Monday, August 2, 2010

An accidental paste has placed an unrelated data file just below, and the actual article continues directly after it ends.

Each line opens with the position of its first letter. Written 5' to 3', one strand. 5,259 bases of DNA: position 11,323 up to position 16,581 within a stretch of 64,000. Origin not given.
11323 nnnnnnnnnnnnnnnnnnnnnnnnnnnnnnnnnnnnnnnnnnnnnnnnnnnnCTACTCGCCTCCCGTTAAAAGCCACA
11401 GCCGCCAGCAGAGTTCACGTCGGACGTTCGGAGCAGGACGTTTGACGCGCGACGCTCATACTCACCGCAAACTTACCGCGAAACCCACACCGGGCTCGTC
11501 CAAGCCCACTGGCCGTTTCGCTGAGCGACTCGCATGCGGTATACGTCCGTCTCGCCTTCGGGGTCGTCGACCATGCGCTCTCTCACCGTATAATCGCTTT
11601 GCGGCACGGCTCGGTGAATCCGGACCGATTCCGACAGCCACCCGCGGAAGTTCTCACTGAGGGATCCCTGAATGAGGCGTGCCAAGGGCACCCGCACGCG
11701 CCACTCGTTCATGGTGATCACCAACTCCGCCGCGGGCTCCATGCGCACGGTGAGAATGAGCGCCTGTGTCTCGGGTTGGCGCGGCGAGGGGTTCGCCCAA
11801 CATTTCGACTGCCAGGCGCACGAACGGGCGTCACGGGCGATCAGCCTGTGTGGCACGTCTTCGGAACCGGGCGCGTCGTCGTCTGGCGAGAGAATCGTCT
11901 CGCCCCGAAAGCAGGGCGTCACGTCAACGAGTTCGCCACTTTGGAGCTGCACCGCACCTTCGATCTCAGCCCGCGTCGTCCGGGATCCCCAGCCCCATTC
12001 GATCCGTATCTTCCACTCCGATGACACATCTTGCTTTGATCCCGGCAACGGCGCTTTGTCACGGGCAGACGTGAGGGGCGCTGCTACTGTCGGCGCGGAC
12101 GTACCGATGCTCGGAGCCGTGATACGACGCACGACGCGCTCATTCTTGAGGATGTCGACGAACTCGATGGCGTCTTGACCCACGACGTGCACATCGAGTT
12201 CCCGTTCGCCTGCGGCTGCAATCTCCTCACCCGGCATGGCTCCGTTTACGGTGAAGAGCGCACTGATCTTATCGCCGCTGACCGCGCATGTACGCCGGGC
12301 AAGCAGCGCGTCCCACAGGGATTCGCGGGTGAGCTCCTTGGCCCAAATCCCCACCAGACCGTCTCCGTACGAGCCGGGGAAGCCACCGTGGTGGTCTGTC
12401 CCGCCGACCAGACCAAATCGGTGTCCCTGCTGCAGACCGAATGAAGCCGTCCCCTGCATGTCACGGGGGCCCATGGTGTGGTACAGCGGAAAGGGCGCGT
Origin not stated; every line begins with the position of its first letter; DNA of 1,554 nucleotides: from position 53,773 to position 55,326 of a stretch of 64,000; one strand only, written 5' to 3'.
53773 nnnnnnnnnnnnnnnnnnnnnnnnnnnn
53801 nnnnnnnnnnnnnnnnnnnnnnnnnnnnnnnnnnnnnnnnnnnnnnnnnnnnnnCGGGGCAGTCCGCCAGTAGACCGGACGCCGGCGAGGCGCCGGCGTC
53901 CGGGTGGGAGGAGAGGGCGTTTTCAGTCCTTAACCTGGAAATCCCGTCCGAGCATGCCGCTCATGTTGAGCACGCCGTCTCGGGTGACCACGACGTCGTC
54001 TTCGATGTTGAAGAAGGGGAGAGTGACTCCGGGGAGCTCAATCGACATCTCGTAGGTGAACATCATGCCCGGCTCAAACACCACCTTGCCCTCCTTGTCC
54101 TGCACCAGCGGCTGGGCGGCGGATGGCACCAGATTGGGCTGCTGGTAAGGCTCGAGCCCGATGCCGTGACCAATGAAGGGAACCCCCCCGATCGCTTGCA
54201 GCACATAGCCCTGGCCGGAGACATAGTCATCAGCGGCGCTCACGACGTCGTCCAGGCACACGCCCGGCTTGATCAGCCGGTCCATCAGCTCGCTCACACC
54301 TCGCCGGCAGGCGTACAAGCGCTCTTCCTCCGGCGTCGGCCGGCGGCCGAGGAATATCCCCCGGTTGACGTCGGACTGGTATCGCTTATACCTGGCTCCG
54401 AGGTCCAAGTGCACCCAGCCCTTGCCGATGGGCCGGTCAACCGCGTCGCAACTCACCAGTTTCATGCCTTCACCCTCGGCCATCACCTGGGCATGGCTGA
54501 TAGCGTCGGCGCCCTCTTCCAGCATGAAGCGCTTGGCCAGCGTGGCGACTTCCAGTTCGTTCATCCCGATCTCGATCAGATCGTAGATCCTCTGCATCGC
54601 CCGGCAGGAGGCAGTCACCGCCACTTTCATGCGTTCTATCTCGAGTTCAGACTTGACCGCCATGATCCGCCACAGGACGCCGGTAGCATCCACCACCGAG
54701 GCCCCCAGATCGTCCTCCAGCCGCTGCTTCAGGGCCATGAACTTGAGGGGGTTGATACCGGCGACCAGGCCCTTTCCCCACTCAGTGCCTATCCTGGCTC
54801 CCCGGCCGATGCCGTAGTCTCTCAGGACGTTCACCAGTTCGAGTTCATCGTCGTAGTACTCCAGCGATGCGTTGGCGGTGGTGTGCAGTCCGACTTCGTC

Potatoes are not as fussy as some things about their storage needs. Cool, dark, and mostly dry are the main ingredients of happy storage, but a little moisture in the air doesn't seem to bother them. The temperature as long as it isn't hot or freezing seems to be OK, but between 50 and 60 would be ideal. The darkness is probably the most important as they will not know they are no longer buried as long as they don't see any light. In light, they will turn green which indicates they have a naturally occurring toxin, solanine, building up in them. This is the same with sprouting which will also happen in the presence of light. I try not to pile them up too deep in boxes, but have them in only a couple layers, easy to take a look at and remove any questionable ones that might affect the rest of the group. Most of them will keep through the winter until spring approaches and they know something else should be going on. Save the ones that are the size of small hen's eggs to replant. If you live in a temperate zone that isn't extremely wet, you can leave your potatoes in the ground under mulch and dig as needed. You only have to worry about bugs and gophers finding them.